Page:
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Rosanna from Italy writes, "I'm an Italian student of English, dealing with learning literature. Introducing the Medieval ballad, after analysing Lord Randal, we're analysing Geordie, the English version. Our book text introduces the counting of stressed and unstressed syllables in medieval ballads but the answer seem to get me confused because it is said that there is a mixed of four and three stressed syllables lines without indicating the lines. Can you tell me what the lines are, what the stressed and unstressed syllables are and if we can specify if they are iambic or anapest feet? Thanks in advance, I really need your help!"
As I walk’d o’er London Bridge
One misty morning early
I overheard a fair pretty maid,
Was lamenting for her Geordie.
"O, my Geordie will be hang’d in a golden chain,
’tis not the chain of many,
He was born from King’s royal breed
And lost to a virtuous lady."
Go bridle me my milk-white steed,
Go bridle me my pony,
I will ride to London’s Court
To plead for the life of Geordie.
"O Geordie never stole nor cow, nor calf,
He never hurted any,
Stole sixteen of the King’s royal deer
And he sold them in Bohenny.
"Two pretty babes have I born,
The third lies in my body,
I’d freely part to them ev’ry one
If you’d spare the life of Geordie."
The judge look’d over his left shoulder,
He said, "Fair maid, I’m sorry,
So, fair maid, you must be gone,
For I cannot pardon Geordie."
O my Geordie will be hang’d in a golden chain,
’tis not the chain of many,
Stole sixteen of the King’s royal deer
And he sold them in Bohenny.
Hi Rosanna, you've got an especially interesting poem to decipher. Ballads are made challenging by the fact that they were originally intended to be sung rather than spoken. Song-writers often feel like they have more flexibility in their writing than poets who intend their poems to be spoken. The reason for this is that it's easier to cram extra syllables into a song; all you have to do is take a quarter note and change it into two eighth notes, and you've put an extra unaccented syllable between your accented syllables.
To see this illustrated, a good starting point is to find an audio recording of the ballad and listen to it. Here's one I found. The lyrics are not exactly the same as the copy you sent me, but they're fairly close. Geordie Ballad on YouTube.
One of the best lines to hear this "syllable cramming" that I mentioned above is the first line of the repeated chorus in the video:
"He never stole a cow, never stole a calf"
When you listen to that line, you can hear that the singer is really working to fit extra syllables in. In particular, "stole a" in the first half of the line and "never" in the second half are jammed together to make the line of music flow. If you focus your attention on what syllables get accented here, what you'll hear is:
'he NEV-er stole a COW, nev-er STOLE a CALF"
Interesting, isn't it, that the first time the word "never" shows up it has an accented syllable, but the second time it shows up, the entire word gets jammed into the space between two accented syllables. This sort of thing makes poetry both interesting and challenging!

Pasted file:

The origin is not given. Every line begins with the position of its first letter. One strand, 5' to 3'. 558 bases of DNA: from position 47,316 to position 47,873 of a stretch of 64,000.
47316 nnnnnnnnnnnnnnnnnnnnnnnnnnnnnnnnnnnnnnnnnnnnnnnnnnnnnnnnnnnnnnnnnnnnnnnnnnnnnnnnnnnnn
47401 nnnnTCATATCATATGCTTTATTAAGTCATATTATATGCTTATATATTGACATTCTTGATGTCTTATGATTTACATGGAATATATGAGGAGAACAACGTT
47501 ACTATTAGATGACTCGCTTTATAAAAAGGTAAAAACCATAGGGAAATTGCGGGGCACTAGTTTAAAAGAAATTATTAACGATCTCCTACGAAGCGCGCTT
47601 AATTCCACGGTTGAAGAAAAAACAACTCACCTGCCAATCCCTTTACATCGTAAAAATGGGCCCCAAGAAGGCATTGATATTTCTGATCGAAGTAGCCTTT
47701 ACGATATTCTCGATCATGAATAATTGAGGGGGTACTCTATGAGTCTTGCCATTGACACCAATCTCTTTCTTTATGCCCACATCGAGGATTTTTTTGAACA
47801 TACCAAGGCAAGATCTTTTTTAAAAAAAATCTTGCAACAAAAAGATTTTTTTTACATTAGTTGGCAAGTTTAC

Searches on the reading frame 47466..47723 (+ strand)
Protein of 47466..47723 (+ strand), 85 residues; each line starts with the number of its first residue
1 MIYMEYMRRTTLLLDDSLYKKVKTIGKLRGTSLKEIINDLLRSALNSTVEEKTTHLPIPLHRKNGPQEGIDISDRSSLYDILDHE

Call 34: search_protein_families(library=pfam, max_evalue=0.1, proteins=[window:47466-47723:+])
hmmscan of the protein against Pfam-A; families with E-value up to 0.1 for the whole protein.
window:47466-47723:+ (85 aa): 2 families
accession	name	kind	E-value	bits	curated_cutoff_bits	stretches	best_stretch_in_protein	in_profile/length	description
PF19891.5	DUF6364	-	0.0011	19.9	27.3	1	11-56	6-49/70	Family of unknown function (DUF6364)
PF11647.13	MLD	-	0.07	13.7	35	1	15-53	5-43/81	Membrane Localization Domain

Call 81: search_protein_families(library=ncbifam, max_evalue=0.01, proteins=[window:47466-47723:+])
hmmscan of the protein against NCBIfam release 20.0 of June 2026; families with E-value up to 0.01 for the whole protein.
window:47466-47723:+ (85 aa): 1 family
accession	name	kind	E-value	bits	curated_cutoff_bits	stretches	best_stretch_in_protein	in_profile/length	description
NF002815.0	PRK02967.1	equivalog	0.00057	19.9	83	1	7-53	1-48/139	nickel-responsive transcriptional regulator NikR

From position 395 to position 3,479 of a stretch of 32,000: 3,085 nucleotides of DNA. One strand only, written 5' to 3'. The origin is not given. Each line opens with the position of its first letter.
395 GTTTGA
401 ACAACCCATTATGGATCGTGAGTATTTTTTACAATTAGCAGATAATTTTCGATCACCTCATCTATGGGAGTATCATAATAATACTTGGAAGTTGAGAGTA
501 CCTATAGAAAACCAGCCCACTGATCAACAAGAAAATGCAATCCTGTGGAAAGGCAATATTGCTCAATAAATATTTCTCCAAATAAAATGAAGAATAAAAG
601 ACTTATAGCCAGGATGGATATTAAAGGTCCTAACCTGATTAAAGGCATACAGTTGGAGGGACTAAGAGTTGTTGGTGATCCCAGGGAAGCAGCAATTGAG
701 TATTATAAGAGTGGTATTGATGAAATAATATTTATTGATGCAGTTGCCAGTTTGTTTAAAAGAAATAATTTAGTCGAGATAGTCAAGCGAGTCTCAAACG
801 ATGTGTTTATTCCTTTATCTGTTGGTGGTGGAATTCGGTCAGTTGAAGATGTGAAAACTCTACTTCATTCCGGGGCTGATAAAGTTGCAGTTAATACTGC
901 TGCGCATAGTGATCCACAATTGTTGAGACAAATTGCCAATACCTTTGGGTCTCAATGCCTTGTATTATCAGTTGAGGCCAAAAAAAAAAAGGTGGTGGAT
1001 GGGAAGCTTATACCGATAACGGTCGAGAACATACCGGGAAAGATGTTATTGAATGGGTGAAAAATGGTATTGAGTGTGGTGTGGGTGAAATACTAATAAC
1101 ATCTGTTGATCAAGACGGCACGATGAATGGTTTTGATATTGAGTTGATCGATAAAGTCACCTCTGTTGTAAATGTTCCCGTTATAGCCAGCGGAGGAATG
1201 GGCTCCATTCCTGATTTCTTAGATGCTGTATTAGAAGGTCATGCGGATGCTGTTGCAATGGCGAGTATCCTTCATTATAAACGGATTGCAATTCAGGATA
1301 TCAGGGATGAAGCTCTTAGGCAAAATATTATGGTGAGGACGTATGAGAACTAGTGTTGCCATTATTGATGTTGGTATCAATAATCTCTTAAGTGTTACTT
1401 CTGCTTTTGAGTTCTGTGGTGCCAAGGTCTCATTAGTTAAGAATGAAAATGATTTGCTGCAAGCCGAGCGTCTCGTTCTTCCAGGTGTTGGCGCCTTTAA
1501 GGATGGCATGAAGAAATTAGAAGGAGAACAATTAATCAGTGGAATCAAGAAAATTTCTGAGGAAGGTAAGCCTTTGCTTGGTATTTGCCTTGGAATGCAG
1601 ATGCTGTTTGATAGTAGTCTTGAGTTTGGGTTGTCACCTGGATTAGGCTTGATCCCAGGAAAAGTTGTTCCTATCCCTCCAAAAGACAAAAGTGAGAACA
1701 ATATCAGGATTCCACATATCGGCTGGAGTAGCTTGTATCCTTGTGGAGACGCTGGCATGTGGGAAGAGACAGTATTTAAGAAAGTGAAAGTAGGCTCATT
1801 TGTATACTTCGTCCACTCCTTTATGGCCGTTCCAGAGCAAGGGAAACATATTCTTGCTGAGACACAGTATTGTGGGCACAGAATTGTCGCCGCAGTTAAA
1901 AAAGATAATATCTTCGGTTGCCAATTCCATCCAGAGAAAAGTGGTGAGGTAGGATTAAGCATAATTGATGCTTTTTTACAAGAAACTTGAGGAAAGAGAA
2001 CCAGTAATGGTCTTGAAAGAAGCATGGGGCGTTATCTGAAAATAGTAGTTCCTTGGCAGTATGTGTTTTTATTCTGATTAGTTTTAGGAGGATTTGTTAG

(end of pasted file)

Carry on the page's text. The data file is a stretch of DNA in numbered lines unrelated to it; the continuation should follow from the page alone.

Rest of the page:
If I were going to break this down by accented and unaccented syllables, I might replace each unaccented syllable by a lower case "x" and each accented by an exclamation mark. It would look like this:
x ! x x x ! x x ! x !.
This doesn't seem terribly helpful; the number of unaccented syllables does not stay consistent throughout the line. However, at the very least we can tell that there are four accented syllables in this line. Now let's look at the next line:
"He never murdered any."
This one is much more straightforward, and if you just simply read it aloud, you would hopefully hear the natural rhythm of it:
"he NEV-er MUR-dered AN-y"
So this one is: x ! x ! x ! x, which has three accented syllables.
The next line is "STOLE six-TEEN of the KING'S ro-yal DEER" , which is: ! x ! x x ! x x !.
And finally: "and he SOLD them IN bo-HENN-ey" or: x x ! x ! x ! x.
Let's put it all together to make an accent "map" of the chorus:
x ! x x x ! x x ! x !
x ! x ! x ! x
! x ! x x ! x x !
x x ! x ! x ! x
If you count up the exclamation marks in each line, you'll find that the pattern for the number of accents in each line is 4 - 3 - 4 - 3, which answers the first part of your question.
Now to answer whether it's anapestic or iambic (or something else altogether), I looked at the second line and noticed that it is almost perfectly iambic (unstressed, stressed), except for the extraneous unaccented syllable. On the other hand, the very next line is missing an unaccented syllable at the beginning, which makes up for it. So my money is on this being iambic heptameter (because a line of four and a line of three add up to a total of seven iambs). To convince myself that I'm right about this, I go back and listen again, and everywhere I hear the singer doing "syllable cramming", I replace the crammed syllables with a single unaccented mark:
x ! x ! x ! x !
x ! x ! x ! x
! x ! x ! x !
x ! x ! x ! x
Aside from the fact that we have two lines that end with an extra unaccented syllable, this is iambic.
So now that you know this is a very "loose" iambic heptameter, you can go back to your version of the ballad, feeling confident of what the meter is. Your only challenges, then, are determining which syllables get stressed, and figuring out where the "syllable cramming" happens. Good luck!
Incidentally, as a side note, I think that the addition of those unaccented syllables at the end of each pair of lines gives it a sense of being unfinished, which adds to the melancholy feel of the piece.